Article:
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A simulation of variable rate nitrogen application in winter wheat with soil and sensor information - An economic feasibility study

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  • Michael Friis Pedersen, Københavns Universitet, Danmark
  • Jacob Glerup Gyldengren
  • Søren Marcus Pedersen, Københavns Universitet, Danmark
  • Efstathios Diamantopoulos, Københavns Universitet, Danmark
  • René Gislum
  • Merete Elisabeth Styczen, Københavns Universitet, Danmark
Variable rate N management strategies are often based on information about soil texture or from canopy sensors, mounted on ground-based vehicles or satellites. However, disentangling the effect of each information type on N management strategy with experimental studies is often difficult, as
results are only valid for the specific experimental conditions as well as the weather conditions for
specific years. An alternative for this is to use deterministic crop growth models. This study examines
whether ‘static’ soil profile information or ‘dynamic’ canopy sensor type information provide the
best basis for decision making concerning N-application at the subfield level. The DAISY model was
used for simulating crop growth on six soil profiles found in a heterogeneous loamy sand field and a
five-year crop rotation. A range of management descriptions and simulations were made using
5x500 years of synthetic weather data with each crop in the rotation set at the first year of the five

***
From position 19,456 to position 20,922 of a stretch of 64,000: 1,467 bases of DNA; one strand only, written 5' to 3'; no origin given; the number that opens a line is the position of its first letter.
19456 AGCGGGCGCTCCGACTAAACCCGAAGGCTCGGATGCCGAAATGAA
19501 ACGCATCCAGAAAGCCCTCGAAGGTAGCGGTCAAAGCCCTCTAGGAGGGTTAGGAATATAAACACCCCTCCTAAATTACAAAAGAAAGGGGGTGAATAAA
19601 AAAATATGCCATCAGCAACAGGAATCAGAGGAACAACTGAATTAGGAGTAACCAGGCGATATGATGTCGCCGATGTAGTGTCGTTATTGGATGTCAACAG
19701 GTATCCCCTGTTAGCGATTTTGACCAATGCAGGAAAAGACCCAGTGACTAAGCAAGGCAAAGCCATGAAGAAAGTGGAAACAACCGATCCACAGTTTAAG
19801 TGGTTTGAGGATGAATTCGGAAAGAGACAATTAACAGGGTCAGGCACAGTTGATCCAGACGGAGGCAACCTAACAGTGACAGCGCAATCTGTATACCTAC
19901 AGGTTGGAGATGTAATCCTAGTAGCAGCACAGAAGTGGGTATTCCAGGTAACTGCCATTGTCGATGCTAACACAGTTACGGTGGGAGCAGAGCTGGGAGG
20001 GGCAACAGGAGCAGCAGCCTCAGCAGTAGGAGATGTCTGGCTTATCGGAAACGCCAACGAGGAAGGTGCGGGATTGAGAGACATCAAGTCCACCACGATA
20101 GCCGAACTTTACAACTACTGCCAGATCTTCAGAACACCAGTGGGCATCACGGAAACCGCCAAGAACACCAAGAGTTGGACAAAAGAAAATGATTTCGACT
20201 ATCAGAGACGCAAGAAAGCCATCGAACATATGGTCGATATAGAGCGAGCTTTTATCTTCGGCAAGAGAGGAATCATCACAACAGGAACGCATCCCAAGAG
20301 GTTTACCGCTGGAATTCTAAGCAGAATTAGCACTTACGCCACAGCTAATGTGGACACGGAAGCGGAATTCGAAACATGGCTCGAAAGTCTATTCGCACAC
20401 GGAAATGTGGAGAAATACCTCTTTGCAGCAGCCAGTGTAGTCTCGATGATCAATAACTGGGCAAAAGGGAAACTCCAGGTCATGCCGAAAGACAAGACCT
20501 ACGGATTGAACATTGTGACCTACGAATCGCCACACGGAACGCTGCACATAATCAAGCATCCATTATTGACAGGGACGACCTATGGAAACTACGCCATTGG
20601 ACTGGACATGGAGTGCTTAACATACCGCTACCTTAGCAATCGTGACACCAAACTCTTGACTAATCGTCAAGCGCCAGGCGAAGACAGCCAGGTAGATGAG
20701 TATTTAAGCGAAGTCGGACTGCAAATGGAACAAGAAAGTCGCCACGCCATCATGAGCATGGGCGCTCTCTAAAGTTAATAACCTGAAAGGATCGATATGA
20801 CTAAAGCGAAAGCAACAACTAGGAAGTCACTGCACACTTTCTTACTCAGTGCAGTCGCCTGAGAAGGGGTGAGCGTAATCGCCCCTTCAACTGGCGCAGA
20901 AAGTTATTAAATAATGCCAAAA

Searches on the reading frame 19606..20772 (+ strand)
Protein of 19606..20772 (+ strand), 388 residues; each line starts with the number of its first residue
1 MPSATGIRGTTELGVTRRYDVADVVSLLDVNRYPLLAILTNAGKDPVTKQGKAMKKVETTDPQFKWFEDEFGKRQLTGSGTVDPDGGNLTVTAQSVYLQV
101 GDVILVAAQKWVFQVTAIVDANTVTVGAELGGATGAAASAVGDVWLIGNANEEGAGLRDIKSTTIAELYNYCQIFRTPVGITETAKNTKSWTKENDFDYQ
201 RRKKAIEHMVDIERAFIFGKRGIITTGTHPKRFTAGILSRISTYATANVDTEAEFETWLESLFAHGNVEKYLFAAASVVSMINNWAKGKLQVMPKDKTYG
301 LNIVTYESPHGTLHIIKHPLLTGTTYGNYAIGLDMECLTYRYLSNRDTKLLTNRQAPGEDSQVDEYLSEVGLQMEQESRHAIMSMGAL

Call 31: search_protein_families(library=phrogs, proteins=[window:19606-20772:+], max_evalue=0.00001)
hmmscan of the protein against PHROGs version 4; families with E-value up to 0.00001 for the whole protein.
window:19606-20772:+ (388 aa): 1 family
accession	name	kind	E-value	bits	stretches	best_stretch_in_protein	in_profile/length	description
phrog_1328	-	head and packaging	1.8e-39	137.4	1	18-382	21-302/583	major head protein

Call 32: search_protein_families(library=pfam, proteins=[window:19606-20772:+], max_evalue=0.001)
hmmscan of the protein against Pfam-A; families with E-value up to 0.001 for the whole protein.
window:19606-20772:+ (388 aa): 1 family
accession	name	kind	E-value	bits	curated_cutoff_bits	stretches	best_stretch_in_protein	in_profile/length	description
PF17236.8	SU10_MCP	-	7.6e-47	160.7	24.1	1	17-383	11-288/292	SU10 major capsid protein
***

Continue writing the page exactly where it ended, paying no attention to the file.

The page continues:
parallel simulations. Simulated growth was used as a proxy for a ‘dynamic’ canopy sensor based
information system. The net revenue was then calculated for a range of price relations between
fertilizer (model input) and wheat yield (model output), including wheat price adjustments according
to protein content. Based on regressions and backward induction analysis, the N application that
maximizes the expected net revenue were estimated for four information cases; Case 1) Uniform
application, assuming no prior information, Case 2) application based only on soil type , Case 3)
application based on canopy sensor information only and Case 4) application based on combined soil
and canopy sensor information. Findings from this study indicate that decisions with soil information
alone provide an annual net revenue (without considering cost of collecting information and variable
rate technology) of variable rate application (VRA) between 3.88 and 13.30 € ha-1 across price and
soil variation. This net revenue is approximately doubled with applications based on only canopy
sensor information and again this is approximately doubled with applications based on both soil and
canopy sensor information. The results may guide developers to decide on what type of information
should be included in their decision support systems.
TidsskriftAgricultural Systems
Antal sider23
StatusUdgivet - aug. 2021

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